Sounds like [Miguel] is onto something here. The bees need all the help they can get, and anything that improves their husbandry will go a long way toward keeping the world fed. We’ll be watching to see where [Miguel] takes this system.

THP Semifinalist: Honeybee Hive Monitoring

[Ken] keeps his bees remotely and can’t check on them as often as he might like to. He wanted some way of knowing when they were out of space, because that slows down their nectar collection. He knew he could do this by remotely tracking the weight and internal temperature of the hives.

His first prototype revolved around a postal scale that couldn’t be turned off between readings. This meant that he needed a bigger solar panel and battery than originally intended. For about a week, the hives were sending data to Thingspeak through an Arduino Fio over XBee.

The current iteration measures the load cells with an HX711 24-bit ADC. This sends the scale data to an Apitronics Bee unit, which adds in temperature data from the hives and sends everything to an Apitronics Hive. [Ken] will also stream it to a cloud service so he can monitor them in real-time. [Ken] wants to see as much data as possible and contribute to NASA’s HoneyBeeNet program, so he has a second Bee unit set up to handle a nearby Apitronics weather station.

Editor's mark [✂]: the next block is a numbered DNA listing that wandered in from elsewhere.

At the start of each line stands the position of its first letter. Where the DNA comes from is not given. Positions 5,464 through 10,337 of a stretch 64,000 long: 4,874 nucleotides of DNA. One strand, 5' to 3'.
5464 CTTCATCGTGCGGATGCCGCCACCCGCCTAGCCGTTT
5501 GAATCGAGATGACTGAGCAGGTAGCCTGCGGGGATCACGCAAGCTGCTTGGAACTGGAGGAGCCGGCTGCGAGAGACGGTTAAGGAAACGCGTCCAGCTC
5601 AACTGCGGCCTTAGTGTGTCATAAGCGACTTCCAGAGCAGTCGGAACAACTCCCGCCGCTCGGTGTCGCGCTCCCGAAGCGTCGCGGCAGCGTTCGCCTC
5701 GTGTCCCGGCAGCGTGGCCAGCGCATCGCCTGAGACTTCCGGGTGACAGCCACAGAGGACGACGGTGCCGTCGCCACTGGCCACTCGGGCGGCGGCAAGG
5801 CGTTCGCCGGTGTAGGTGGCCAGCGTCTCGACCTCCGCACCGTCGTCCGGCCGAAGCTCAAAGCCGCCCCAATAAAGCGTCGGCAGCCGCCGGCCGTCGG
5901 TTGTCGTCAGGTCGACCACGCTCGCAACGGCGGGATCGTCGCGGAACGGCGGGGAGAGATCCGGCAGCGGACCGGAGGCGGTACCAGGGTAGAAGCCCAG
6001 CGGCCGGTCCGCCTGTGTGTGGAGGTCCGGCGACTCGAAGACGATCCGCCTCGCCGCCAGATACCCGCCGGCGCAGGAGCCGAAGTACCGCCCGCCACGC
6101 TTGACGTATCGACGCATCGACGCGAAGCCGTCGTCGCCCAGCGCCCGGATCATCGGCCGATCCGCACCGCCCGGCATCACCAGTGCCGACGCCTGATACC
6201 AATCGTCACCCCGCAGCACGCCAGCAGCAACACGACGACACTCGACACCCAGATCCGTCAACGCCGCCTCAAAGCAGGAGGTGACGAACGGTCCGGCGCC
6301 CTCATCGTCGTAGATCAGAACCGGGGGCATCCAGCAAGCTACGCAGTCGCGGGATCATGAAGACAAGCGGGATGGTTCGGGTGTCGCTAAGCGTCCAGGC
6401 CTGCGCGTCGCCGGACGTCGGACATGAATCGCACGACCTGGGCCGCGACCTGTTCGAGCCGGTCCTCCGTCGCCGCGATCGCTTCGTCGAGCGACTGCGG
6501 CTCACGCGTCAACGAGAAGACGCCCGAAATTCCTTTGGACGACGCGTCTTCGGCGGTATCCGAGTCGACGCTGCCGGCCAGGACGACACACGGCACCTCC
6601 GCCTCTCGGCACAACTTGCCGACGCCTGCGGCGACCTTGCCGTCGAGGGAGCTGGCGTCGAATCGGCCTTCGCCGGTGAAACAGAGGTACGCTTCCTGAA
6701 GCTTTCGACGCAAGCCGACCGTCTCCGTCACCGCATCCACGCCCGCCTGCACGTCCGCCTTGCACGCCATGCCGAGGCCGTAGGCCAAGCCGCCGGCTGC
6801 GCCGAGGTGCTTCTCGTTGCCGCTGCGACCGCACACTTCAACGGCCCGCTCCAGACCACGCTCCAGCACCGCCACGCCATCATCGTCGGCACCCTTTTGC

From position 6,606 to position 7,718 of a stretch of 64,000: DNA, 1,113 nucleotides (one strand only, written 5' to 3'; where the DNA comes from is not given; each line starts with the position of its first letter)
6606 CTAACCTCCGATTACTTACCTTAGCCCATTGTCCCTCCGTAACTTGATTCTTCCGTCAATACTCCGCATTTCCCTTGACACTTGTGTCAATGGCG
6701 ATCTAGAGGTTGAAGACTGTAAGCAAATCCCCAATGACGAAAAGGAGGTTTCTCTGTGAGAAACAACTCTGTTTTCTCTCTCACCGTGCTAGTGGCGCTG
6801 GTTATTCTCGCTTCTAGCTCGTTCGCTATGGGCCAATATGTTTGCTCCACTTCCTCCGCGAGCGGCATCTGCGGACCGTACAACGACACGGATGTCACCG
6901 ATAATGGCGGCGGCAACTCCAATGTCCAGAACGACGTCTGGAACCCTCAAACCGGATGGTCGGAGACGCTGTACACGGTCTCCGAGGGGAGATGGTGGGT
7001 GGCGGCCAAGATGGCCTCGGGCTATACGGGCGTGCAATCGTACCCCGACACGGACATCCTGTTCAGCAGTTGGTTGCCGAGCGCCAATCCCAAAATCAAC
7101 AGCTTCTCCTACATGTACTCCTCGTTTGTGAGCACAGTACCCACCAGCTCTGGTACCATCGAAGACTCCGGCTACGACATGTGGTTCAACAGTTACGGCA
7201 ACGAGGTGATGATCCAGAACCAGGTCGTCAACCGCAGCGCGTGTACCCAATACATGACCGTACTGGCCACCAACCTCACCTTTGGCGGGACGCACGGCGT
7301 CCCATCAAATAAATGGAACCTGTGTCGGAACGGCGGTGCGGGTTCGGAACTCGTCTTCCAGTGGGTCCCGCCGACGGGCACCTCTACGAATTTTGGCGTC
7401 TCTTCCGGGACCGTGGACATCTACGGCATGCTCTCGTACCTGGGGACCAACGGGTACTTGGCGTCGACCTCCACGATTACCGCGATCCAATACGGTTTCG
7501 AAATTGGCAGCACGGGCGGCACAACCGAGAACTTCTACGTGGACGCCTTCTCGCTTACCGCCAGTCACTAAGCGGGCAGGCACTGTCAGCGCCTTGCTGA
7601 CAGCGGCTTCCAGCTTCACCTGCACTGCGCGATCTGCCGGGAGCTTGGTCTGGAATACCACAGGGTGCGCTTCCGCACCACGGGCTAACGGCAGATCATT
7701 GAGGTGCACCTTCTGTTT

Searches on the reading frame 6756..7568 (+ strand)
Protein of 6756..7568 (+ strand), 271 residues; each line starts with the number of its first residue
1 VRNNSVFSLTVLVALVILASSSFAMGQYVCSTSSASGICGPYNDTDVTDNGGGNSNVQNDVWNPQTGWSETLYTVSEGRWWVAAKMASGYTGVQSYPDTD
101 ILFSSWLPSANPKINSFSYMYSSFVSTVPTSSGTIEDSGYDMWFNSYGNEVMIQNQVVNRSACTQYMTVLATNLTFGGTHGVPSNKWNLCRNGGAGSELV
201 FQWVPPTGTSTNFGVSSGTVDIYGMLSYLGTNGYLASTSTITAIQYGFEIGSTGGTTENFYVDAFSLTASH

SpaceWrencherThe project featured in this post is a semifinalist in The Hackaday Prize.

Hacklet #9 Bugs and Fire

9 This week on the Hacklet, we’re spending some time looking at bugs and fire! honeybeeFirst up we have [Noel] who is saving the bees with Bee-O-Neo-Tweet-O. Bees are incredibly important, both to Earth’s ecosystem and the food chain we humans need to survive. Unfortunately bees are also sensitive to some of the chemicals humans dump into the atmosphere. Sometimes it results in colored honey, but more often than not it’s detrimental to the bees.

Neonicotinoids are a class of insecticide that has been causing problems to hives near where they are used. [Noel] is banking on sensors created with bismuth electrodes to detect the chemical near the entrance to hives. The data can be collected by beekeepers all over the world and sent to a central server. He’s using an Arduino Yun as a WiFi connected base station. Each individual hive has an Adafriut Trinket and a 433MHz radio link to send data to the base. [Noel] is even hoping to detect individual bees by the sound of their wings beating.